Major in computer science
The emphasis of computer and information science is on software, the methodologies of computing, and the study of powerful programming.
The computer science curriculum is programming intensive, supported by substantial laboratory components, and directed toward modern software development. Your studies are supplemented by work in specialized labs and a network of state-of-the-art workstations.
You will be prepared to work in the computer industry and in business, in careers that have high growth and earning potential. You may work as a computer scientist, software engineer, software developer, database administrator, computer support specialist, or system administrator. You'll also be well-prepared to continue your studies at the graduate level.
The Computer & Information Science Department also offers a bachelor's degree in computer science with an option in software engineering: the systematic approach to the development, operation, and maintenance of software systems used in business, medicine, science, engineering, entertainment, and other fields.
For the BS in computer and information science, you will complete 65 credits in general engineering and computer science courses with 120 credits overall.
Courses include algorithms, artificial intelligence, computer architecture, computer graphics, computer languages, computer networks, databases, game design, graphics animation, human-computer interaction operating systems, parallel computing, program design, programming, robotics, and software engineering.
During your senior year, you will complete a team-based capstone project that provides real-world experience defined by current industry needs.
Software Engineering option: The department offers a BS degree in computer science with an option in software engineering: the systematic approach to the development, operation, and maintenance of software systems used in business, medicine, science, engineering, entertainment, and other fields. For this option, you will complete 63 credits in general engineering and computer science courses with 120 credits overall.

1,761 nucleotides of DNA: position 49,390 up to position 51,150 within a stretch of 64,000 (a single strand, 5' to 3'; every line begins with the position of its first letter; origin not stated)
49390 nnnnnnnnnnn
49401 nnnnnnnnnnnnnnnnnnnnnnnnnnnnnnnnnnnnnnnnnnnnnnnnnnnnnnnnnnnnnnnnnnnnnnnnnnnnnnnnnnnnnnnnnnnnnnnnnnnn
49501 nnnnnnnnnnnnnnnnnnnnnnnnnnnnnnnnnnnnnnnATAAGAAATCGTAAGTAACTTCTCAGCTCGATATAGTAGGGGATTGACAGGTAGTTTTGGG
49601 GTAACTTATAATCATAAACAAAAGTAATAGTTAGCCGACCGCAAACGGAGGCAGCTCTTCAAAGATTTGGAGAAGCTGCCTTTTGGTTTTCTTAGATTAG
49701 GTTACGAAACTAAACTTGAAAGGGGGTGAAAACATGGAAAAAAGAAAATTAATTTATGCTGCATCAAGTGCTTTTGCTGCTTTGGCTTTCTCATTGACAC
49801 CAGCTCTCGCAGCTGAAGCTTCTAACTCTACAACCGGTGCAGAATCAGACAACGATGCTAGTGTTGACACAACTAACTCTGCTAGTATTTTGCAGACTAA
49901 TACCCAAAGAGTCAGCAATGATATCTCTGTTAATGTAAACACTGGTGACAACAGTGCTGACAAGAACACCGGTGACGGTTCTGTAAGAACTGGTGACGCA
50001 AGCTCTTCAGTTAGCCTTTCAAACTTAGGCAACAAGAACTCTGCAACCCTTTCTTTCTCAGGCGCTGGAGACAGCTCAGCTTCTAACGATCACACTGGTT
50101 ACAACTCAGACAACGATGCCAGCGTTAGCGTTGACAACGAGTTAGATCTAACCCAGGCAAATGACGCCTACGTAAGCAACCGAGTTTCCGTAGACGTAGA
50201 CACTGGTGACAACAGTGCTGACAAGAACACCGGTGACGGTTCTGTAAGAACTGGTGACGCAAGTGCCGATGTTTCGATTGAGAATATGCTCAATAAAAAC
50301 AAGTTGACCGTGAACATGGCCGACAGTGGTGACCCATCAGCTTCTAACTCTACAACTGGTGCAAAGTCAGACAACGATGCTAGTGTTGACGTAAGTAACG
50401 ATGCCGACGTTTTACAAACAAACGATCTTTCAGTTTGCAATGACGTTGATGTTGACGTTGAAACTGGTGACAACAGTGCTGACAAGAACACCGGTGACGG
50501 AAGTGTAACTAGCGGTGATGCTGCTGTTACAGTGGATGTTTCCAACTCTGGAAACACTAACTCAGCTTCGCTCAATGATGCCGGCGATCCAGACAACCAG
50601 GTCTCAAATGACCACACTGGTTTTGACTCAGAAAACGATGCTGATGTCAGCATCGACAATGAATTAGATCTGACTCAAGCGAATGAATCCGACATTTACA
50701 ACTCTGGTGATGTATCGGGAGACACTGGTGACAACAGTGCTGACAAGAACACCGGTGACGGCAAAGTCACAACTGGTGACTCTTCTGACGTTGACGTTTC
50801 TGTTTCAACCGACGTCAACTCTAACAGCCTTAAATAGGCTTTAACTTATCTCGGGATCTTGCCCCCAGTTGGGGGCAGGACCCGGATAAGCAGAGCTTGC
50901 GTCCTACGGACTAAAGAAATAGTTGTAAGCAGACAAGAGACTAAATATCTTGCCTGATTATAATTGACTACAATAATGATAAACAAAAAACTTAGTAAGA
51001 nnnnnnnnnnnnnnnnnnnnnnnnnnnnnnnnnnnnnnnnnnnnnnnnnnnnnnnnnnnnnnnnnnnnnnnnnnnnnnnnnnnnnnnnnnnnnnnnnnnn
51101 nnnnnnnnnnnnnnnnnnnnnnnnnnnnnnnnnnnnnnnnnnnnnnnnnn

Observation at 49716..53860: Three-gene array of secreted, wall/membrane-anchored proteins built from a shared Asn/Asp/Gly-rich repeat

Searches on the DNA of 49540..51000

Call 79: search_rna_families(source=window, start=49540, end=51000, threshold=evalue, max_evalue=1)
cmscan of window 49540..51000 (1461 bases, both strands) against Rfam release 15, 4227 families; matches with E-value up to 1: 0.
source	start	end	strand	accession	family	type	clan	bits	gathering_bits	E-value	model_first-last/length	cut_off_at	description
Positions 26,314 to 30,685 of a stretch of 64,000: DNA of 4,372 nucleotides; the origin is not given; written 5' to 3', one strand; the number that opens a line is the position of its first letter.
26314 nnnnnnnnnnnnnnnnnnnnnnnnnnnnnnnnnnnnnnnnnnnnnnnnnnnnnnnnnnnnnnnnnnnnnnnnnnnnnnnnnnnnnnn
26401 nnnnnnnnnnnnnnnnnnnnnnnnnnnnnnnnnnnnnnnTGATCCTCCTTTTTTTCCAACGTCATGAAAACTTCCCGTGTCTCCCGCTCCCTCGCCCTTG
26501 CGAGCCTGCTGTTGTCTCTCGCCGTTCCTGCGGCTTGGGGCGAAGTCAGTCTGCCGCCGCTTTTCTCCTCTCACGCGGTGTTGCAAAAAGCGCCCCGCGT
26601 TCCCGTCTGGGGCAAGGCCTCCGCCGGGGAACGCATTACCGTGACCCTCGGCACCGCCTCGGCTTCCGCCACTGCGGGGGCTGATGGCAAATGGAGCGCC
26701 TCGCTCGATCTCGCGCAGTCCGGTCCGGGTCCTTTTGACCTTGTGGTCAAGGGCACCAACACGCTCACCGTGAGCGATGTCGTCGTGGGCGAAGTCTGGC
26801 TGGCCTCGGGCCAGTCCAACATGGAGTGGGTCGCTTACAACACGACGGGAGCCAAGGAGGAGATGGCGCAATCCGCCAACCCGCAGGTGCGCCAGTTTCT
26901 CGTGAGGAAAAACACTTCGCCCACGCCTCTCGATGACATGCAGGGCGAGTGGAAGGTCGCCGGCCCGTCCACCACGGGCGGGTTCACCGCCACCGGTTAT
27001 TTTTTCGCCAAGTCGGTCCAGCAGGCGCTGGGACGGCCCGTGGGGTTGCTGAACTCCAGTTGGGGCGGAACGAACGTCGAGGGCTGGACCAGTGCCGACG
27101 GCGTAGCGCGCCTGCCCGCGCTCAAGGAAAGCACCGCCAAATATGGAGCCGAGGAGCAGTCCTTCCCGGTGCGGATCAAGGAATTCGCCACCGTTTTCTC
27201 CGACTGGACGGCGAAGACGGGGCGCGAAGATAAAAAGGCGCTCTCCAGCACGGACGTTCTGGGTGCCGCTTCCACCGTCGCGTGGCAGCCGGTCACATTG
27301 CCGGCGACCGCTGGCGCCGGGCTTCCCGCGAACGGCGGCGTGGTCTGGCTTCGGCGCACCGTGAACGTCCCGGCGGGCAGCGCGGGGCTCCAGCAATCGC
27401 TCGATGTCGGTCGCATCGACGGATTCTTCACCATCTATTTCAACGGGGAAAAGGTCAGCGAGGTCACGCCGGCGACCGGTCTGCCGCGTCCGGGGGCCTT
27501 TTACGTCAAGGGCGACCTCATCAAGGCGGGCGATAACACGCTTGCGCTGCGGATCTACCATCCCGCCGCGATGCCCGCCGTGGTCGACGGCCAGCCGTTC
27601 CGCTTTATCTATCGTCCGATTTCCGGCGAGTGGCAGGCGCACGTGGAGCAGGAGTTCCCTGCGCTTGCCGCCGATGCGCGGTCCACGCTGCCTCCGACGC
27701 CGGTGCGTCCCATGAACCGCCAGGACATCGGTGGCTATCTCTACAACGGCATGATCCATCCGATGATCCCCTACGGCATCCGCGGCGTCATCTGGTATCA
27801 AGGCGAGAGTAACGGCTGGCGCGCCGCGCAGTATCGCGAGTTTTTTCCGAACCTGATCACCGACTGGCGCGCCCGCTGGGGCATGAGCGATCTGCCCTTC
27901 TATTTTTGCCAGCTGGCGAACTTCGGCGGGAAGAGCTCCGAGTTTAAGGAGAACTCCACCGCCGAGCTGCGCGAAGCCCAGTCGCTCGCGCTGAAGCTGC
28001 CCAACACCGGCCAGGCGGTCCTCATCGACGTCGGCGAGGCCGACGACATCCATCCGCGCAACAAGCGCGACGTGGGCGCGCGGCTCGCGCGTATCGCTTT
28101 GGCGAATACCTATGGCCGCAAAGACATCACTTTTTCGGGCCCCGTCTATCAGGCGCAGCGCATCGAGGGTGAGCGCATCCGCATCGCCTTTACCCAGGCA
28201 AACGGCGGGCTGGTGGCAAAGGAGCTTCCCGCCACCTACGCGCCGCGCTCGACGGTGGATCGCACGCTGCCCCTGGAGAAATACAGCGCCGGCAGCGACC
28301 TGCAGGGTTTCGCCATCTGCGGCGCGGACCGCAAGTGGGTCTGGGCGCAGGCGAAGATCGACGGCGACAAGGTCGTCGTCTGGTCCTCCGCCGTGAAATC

Artificial Intelligence concentration: The department offers a BS degree in computer science with a concentration in artificial intelligence: the study of computer applications and information science applicable to fields that require intelligent software systems.
Computer Game Design concentration: The department offers a BS degree in computer science with a concentration in Computer Game Design: the study of software technologies relevant to games, in preparation for a promising career in the gaming industry.
Cybersecurity concentration: The department offers a BS degree in computer science with a concentration in cybersecurity: the study of cyber defense and secure software development.
Artificial Intelligence: Prepares you with knowledge in AI and the ability to effectively provide technical diversity in fields that are shaping the world economically, socially, and culturally. For this minor, you’ll complete 18-20 credits in computer science courses.